Back before that, at some point, maybe around mile-marker sixty-three or so, there had been some trees, and a few road signs, one for a call box, another for gas. And another for...something.  An RV park?  A bike path?  Didn't matter.  Now there was nothing.  Well, no, not nothing. Not really, technically, nothing.  Puddles of mud, grains of sand, these were physically substantial items.  Sure, they weren't babies or offices or badge numbers, but the ground was still there, still rolling beneath them.  And that was...something.  He hoped.

"Mulder," she said.  He turned. There was the back of her head again; she was speaking to him but still not looking at him.  "Pull over."

He furrowed his brow, frowning.  Quickly glanced into his rearview mirror, looking to see if perhaps she thought they were being followed.  Scully frequently thought they were being followed.  "Scully--"

"Pull over," she said, louder.

Gritting his teeth, only slightly annoyed, he nodded, slowed, and turned the wheel, but wasn't sure that he liked the sound of this.  Why would she be so adamant about pulling over?  Was she sick?  If Scully was sick, he wasn't sure he could get them to a hospital without blowing their cover completely.  So what, then?  If it was just the flu, Scully was a doctor and she would insist that she could take care of herself.  He would, of course, tell her she needed a doctor, and she would tell him she was fine, and he would tell her she was not, and there would be, inevitably, another argument.

So he had to hope, to pray, that it wasn't the flu.

The car rumbled and bumped and crawled to a stop by the side of the highway.  Mulder shoved the gearshift in park as Scully unfastened her seatbelt and pushed open the passenger's side door, which slammed back hard on its hinges.  Mulder grumbled, tossing his sunflower seeds to the passenger seat, and stumbled out of the car after her as he tripped over his seatbelt. He cursed, slammed the door closed, and squinted, shielding his eyes.  The heat out there was unrelenting, sticky.  It was like the Sahara Desert with a road running through it.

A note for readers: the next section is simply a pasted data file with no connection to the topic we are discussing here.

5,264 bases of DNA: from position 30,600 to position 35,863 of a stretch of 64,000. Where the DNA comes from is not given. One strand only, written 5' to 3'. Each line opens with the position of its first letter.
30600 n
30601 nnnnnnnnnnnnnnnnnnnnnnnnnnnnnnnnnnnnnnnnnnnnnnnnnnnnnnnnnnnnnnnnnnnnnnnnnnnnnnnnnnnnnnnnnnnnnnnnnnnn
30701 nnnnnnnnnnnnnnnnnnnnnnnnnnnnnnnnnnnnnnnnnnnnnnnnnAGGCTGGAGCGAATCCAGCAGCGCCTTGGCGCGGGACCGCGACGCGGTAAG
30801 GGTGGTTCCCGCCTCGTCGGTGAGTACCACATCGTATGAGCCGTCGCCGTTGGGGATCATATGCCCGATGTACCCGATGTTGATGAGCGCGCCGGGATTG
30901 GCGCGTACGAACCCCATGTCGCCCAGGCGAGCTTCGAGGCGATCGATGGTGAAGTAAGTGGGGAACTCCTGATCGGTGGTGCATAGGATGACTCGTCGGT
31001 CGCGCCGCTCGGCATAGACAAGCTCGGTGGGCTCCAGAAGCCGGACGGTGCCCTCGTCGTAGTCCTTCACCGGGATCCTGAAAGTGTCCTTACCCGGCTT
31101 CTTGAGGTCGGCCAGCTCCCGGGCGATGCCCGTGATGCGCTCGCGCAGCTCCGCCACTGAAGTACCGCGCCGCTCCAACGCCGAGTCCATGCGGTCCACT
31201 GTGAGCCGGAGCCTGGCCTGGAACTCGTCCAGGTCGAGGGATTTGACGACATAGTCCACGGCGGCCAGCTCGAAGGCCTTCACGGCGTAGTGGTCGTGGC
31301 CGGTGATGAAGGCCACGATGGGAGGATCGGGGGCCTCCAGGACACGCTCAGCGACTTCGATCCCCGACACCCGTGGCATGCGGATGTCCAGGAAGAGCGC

"Scully?" he asked, and craned his neck to look for her.

Much to his relief, she wasn't bowled over, vomiting, or passed out in the dust.  She was just standing on the other side of the car, staring out at the Sahara Southwest with her hands on her hips.  She had ripped, denim shorts on that stopped in tatters about four inches above her knees, and her legs, still shapely but once pale, were reddish now, freckled from having been out in the sun for too long.  She folded her arms and turned to him, examining him with a blank expression.  She took a breath, said nothing, and he cocked his head to one side, trying to figure her out.

"Look," he started, "I think--"

But she didn't give him a chance to finish.

Her head down, her eyes determined, she silently stalked around the front bumper of the car, blew towards him, and then past him, their shoulders bumping violently, so hard she nearly knocked him off his feet.  Her hand snaked out like lightning, so fast he barely saw it, and she yanked the car keys out of his hands, clutched them to her chest.

Puzzled, Mulder took a step back and held his hands, palm up, in surrender.  Whatever this was, it wasn't the flu and it certainly wasn't Cancer.  Scully shook her head, he wasn't sure at what, and kept going as if he'd merely been an obstruction. She kicked up orange dust in her wake.  Quickly, she made her way to the back of the car and shoved the keys into the lock on the trunk.   She tossed open the lid, rattling it so hard Mulder thought she might break it off completely.

"Am I going to have to play twenty questions, here?" asked Mulder, not sure if he was more annoyed, or more pissed off, or maybe a little of both.  He stood in place, took a second to stop, to decide whether he should stay where he was or walk towards her and risk getting slugged in the face.